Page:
Kellen Winslow II’s Defense Goes After Credibility of Accusers in Rape, Misconduct Case

Kellen Winslow II‘s defense is going after the credibility of the alleged victims in his rape trial. In a very short opening statement on Monday, attorney Brian Watkins attributed many of the incidents to infidelity on his client’s part, but he insisted that there wasn’t anything illegal about the encounters. The lawyer also tried to impeach the story of a 77-year-old woman who claimed that Winslow masturbated in front of her at a gym Jacuzzi this year. He said that a witness claimed not to have seen Winslow naked at the time of the incident.

Winslow faces a slew of charges in San Diego County, California, including rape, battery against elder or dependent adult, and indecent exposure. The defendant had a pattern of sexually abusing women who were either complete strangers or had recently met him, Deputy Assistant District Attorney Dan Owens said Monday. The defendant allegedly preyed on five women, ages 17 to 77. One alleged incident goes back all the way to 2003. Winslow allegedly raped a 17-year-old female at a party.

Three other alleged victims were in their 50s. The defendant allegedly raped two, and exposed himself to a third.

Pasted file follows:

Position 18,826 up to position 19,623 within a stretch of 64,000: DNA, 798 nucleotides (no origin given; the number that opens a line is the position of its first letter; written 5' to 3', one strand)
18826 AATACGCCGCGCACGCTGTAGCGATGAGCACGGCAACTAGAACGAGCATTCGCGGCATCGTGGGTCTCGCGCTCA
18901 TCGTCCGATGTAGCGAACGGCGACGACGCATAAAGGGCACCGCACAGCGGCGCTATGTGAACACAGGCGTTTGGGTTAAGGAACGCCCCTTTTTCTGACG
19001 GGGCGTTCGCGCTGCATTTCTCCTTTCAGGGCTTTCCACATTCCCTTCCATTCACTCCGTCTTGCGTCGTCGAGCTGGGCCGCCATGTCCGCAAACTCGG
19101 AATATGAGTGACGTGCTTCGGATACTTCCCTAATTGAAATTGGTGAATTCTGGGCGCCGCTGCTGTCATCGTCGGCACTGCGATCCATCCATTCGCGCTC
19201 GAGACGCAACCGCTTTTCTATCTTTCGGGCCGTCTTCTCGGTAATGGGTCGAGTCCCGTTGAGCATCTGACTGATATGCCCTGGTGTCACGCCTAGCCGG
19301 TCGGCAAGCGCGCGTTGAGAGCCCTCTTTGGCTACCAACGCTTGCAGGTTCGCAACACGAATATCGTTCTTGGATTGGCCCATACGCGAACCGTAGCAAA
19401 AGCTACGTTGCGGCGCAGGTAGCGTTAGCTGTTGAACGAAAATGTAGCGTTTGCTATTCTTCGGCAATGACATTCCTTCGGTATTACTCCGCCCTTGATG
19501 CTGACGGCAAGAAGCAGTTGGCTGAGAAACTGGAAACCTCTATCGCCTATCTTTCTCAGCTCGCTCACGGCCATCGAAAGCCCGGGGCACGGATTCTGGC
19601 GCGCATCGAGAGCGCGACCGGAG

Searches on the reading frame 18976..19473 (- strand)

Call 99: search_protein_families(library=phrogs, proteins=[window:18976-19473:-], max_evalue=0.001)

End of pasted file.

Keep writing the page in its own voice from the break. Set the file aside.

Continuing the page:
“He victimized victim five women,” said Owens. “Five separate women who knew nothing from each other, who had never met one another, who are either complete or total strangers to Kellen Winslow, or who had recently met him, and had fleeting interactions with him.”

The prosecution said jurors will see hear witnesses corroborate the allegations. For example, the now-adult woman who accused Winslow of raping her when she was 17 said she separately told an ex-boyfriend and her current husband about the rape — long before media attention hit the case.

Winslow was an unfaithful husband, Watkins told jurors. The defendant had been with his wife since they were 13, and he cheated on her “numerous” times during the relationship, said the defense. Winslow wasn’t proud of it, but he never denied it, said the attorney.

The lawyer said he wouldn’t dignify the actions by calling them affairs.

“Because they weren’t,” he said. “They were sex. No-strings-attached sex.”

[Screengrab via Law&Crime Network]

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